Intel Releases Details Of Upcoming Graphics Chip - InformationWeek

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Intel Releases Details Of Upcoming Graphics Chip

The first Larrabee chips will be add-on graphics accelerators in PCs used mostly by gamers.

Intel on Monday released technical details of a new line of graphics processors that would take on market leaders Nvidia and the ATI division of Advanced Micro Devices.

Intel plans to present details of the chip design, code-named Larrabee, Aug. 12 at the SIGGRAPH industry conference in Los Angeles. In the meantime, Intel has made the paper available online through the Association of Computing Machinery's portal.

The first Larrabee chips will be add-on graphics accelerators in PCs used mostly by gamers. Called graphics processing units, or GPUs, the chips are expected at the end of 2009 or early 2010. In time, Intel plans to adapt Larrabee to more workloads, such as video processing, medical imaging, scientific research, oil and gas exploration, and other high-performance computing tasks.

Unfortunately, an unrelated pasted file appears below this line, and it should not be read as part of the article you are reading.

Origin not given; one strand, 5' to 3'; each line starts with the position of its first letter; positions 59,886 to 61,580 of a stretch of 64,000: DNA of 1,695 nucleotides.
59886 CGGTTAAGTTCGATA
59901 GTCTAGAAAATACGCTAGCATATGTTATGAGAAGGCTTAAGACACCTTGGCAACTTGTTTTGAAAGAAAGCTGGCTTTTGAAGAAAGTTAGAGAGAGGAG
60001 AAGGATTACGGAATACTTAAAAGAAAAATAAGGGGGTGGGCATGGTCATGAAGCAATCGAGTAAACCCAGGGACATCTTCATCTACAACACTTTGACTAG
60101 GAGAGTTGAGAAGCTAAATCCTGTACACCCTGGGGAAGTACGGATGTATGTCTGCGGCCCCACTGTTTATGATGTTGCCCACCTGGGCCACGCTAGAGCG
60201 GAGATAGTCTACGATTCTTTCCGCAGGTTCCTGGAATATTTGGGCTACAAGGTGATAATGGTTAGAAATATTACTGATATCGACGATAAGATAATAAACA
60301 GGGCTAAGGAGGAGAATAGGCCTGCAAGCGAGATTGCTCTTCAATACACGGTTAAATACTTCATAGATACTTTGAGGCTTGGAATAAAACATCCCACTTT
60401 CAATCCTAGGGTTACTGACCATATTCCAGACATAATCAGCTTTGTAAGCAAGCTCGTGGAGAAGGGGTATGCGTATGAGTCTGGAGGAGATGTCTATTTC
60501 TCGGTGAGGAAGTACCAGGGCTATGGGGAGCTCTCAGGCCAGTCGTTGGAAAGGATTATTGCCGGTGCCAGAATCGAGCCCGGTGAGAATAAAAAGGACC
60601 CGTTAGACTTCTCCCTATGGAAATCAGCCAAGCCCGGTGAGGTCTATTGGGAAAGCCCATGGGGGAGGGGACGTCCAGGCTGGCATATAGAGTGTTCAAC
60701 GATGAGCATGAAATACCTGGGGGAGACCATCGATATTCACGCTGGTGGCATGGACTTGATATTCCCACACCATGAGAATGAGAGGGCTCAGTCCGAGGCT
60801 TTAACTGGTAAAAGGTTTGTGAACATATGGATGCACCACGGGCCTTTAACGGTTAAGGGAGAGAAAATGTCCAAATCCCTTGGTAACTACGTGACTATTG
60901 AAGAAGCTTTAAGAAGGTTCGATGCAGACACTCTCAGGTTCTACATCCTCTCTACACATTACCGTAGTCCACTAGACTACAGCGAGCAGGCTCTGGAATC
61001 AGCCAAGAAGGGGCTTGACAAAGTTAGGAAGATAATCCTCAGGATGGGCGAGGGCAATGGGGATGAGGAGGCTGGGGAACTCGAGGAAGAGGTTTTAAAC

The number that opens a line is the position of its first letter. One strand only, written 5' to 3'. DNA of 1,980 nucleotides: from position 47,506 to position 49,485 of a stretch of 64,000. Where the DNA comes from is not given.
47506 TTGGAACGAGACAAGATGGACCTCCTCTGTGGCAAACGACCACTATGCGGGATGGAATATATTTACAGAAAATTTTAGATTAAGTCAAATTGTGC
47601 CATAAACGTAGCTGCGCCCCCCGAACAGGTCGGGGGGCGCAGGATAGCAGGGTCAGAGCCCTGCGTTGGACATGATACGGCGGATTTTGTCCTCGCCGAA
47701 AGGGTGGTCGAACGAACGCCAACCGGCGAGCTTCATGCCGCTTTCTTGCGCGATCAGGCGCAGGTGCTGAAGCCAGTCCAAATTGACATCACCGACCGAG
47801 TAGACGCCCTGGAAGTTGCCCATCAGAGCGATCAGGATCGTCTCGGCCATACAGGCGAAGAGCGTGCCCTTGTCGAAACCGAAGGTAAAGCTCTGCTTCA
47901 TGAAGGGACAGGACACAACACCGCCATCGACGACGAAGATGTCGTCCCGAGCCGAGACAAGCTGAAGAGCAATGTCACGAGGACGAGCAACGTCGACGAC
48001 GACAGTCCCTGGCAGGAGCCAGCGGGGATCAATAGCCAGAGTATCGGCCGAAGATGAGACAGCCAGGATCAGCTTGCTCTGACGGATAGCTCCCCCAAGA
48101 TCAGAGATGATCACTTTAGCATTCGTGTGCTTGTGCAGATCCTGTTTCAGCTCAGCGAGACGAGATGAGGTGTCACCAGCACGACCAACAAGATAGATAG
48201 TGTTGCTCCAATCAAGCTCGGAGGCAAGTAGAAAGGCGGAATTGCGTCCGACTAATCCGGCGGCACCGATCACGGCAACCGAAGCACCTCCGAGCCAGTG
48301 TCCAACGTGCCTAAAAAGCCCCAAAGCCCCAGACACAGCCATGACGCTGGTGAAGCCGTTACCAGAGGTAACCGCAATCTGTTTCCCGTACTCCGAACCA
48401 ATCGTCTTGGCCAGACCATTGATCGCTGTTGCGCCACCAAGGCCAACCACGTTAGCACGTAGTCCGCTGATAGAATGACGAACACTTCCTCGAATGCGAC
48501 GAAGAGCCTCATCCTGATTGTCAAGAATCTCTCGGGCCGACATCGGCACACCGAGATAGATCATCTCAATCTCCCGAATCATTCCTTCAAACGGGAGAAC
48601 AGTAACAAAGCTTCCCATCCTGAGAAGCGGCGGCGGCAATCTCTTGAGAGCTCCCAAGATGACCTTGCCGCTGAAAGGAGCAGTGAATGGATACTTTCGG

The first Larrabee chips will have more than a dozen cores on a single silicon chip. Intel, however, says it eventually will build hundreds of processing units on a chip. In that area, however, Intel is way behind Nvidia and AMD in the multibillion-dollar graphics market. Nvidia is shipping GPUs with more than 200 cores today, and AMD is planning a high-end graphics chip this year with more than 500 cores.

Nevertheless, Intel believes it has advantages over its rivals. Its GPUs will be based on the x86 instruction set commonly used in personal computers today. As a result, the chips will be able take advantage of the huge amount of software already in the market.

Intel also is likely to try to differentiate Larrabee by wrapping it in the chipmaker's focus on supporting a rendering technique known as ray tracing. Intel believes ray tracing eventually will replace raster graphics, the rectangular grid of color pixels that comprise computer graphics today.

Ray tracing offers far more realism through an approach based on simulating the path that light rays take as they bounce around within the world. The technique, however, requires far more processing power, and the Larrabee design eventually could provide the needed muscle.

Intel has posted a Larrabee fact sheet on its Web site.

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